Ion Bunduchi: While free press can be both good or bad, non-free press can only be bad

“What interest would a ruling party have in appointing members on the Audiovisual Council (CA) or the public broadcaster’s Supervisory Board who don’t have the expertise or are not specialists? To ruin their image, to lower the party’s rating? And what has prevented governments of all times from appointing specialists? Nevertheless, it never happened and why would it happen this time? Is there any guarantee that things will play out differently now?”, said Ion Bunduchi, executive director of the Electronic Press Association APEL, during a debate organized by IPN.

Commenting on the fears of the opposition, but also of a part of civil society that the amendments proposed to legislation that governs the public broadcaster Teleradio Moldova the would be “an assault on freedom of the press and expression through political interference”, the expert said that one should rather look at the essence of the matter. All the more so because in the past the current opposition said one thing and did another: “Sure, the opposition usually says the right words. But let us recall the times when the law forbade political interference, in particular on Teleradio Moldova, and the company’s management insisted it was strictly abiding by the law. But soon enough the (TRM) managers invariably ended up on party lists, winning seats in the Chisinau Municipal Council or in Parliament”.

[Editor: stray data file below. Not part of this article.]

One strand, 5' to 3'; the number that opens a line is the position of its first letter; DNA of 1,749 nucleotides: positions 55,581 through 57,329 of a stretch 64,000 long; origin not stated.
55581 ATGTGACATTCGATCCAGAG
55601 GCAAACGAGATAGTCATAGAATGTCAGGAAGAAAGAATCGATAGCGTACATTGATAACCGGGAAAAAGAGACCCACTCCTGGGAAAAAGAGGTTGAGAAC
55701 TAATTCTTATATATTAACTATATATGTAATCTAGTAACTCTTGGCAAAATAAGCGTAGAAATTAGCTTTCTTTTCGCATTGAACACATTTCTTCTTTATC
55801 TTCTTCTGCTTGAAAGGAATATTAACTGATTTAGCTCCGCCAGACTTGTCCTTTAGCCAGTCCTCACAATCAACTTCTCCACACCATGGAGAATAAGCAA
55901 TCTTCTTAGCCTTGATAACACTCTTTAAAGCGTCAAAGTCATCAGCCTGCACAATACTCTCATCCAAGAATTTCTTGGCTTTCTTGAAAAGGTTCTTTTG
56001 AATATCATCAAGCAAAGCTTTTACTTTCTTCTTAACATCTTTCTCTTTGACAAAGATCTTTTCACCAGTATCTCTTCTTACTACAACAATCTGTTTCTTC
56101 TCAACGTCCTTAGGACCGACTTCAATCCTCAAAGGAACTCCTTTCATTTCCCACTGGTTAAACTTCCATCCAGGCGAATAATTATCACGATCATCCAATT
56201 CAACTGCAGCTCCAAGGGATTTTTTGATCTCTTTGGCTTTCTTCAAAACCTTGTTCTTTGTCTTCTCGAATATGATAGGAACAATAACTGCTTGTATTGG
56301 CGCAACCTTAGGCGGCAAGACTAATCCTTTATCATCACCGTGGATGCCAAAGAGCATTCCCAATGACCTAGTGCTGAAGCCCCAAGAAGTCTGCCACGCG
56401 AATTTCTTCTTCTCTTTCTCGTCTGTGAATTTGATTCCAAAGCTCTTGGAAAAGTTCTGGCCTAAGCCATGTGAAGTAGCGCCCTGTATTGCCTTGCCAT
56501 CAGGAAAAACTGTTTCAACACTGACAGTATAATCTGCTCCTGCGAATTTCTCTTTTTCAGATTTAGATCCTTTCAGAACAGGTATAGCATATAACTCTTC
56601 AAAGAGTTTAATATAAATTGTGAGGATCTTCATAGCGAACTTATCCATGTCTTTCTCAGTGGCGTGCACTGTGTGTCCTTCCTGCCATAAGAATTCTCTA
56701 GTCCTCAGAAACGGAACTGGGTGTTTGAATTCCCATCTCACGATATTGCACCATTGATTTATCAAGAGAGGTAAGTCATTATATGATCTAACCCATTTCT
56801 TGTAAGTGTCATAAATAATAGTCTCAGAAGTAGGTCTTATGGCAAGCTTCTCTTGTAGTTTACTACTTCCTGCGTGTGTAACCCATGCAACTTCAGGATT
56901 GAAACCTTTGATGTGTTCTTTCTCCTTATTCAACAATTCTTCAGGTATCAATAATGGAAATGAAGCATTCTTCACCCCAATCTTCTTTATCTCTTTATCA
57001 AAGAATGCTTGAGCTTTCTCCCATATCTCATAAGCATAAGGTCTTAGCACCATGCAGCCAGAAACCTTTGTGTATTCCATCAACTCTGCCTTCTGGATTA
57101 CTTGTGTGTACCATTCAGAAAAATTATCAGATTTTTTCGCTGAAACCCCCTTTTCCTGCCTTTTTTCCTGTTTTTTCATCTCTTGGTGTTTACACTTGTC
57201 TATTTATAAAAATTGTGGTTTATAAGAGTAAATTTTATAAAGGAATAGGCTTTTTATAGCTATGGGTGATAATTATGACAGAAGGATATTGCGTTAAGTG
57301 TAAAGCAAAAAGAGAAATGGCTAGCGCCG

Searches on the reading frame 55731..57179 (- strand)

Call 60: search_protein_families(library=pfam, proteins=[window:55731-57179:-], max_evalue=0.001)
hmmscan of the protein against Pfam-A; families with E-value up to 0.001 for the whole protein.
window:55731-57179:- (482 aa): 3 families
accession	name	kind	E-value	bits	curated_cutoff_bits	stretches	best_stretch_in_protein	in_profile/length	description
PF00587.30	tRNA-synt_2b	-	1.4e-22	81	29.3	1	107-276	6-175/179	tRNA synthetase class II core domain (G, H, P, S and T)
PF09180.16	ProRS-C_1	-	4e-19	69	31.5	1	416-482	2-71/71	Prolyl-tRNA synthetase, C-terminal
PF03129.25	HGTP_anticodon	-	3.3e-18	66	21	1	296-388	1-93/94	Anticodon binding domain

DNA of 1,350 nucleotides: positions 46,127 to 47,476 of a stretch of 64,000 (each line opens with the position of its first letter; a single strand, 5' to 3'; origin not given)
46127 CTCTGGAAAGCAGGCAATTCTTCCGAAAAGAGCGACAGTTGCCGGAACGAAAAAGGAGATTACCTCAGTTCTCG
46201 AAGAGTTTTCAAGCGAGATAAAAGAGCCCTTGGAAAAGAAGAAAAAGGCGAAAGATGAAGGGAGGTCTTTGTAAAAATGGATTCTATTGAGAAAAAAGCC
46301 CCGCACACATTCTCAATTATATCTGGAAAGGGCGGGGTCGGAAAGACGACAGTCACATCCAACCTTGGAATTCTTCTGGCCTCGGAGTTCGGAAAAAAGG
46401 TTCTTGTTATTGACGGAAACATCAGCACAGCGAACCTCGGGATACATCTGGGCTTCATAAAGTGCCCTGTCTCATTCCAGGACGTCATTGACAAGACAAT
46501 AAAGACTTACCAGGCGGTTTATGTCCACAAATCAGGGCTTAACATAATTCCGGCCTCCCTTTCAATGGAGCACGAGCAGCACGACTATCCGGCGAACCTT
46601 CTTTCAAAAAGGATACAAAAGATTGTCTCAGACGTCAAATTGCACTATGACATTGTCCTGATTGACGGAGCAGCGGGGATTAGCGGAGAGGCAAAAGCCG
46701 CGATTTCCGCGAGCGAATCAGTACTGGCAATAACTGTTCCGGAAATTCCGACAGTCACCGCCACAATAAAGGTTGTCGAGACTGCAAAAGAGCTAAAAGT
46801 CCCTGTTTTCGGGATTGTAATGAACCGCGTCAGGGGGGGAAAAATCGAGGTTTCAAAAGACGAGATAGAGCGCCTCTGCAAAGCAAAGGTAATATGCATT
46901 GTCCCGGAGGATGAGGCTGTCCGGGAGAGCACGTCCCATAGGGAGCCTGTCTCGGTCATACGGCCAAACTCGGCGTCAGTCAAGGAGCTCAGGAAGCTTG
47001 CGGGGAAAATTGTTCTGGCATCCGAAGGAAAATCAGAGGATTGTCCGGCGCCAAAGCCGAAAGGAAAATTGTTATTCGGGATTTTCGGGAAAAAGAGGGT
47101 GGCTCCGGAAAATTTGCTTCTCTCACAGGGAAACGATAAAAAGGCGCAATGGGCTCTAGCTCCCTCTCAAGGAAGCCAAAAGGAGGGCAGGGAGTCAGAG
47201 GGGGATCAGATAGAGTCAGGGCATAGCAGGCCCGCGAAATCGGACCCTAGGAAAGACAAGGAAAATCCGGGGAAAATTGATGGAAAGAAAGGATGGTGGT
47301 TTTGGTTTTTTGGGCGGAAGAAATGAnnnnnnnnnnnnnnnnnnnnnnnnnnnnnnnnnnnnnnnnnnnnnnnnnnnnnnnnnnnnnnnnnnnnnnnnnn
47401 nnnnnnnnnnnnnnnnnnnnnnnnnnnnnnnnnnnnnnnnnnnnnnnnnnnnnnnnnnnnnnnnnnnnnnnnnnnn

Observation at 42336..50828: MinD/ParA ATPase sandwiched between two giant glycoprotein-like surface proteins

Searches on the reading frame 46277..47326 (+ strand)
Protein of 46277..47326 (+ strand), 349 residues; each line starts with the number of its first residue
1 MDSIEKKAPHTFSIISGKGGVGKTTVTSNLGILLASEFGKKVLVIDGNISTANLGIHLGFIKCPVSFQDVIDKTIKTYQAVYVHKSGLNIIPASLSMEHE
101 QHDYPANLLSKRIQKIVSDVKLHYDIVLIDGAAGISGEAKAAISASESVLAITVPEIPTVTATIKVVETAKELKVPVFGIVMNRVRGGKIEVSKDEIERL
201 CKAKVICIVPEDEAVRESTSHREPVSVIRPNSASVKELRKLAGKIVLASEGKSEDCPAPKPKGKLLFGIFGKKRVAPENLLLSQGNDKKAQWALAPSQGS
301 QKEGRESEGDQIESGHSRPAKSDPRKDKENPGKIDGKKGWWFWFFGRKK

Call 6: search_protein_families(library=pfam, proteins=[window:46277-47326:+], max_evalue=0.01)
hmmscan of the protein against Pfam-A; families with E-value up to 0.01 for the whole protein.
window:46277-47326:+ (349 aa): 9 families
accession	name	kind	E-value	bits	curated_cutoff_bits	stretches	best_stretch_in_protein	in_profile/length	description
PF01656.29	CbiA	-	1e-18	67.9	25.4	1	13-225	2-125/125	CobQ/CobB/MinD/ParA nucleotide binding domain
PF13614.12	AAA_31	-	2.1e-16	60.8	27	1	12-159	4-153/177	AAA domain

At the same time, the expert admits that the proposed amendments pose a genuine threat to the freedom of the press. “There is no little or a lot of independence. It either exists or it doesn’t. And while free press can be both good or bad, non-free press can only be bad. If we apply this to Teleradio-Moldova, the regulatory and supervisory bodies can either be free and functional – doing a good or bad job, depending on the human factor – or they are not free and then they will inevitably do a bad job”.

It all depends on the competence and dedication of the people who make up the regulatory bodies and who enforce the rules for the audiovisual. “How come the best connoisseurs of the field have never made it there until now? Will they be appointed this time around?” the expert asked rhetorically.

Ion Bunduchi also criticized the proposed formula for making up the Audiovisual Council: three members appointed by Parliament, one by the President and two from civil society. “Those from civil society will have a greater responsibility because, what, they know the field better? What will they will be able to do in relation to others? It’s just a way of saying that you don’t represent the interests of the one who delegates you, but in reality… If PAS wants to promote this amendment, it should make it clear that those who got there are a responsibility of PAS”.

“If Teleradio Moldova returns under parliamentary oversight, there will be double subordination: if it violates the law, sanctions come from the Audiovisual Council, if it does not achieve its proposed objectives, the punishment will come from Parliament … I don’t think it’s a fair formula to have two masters, and the experience of being under parliamentary control prior to 2018 did not make the public broadcaster any freer or better”, said Ion Bunduchi.

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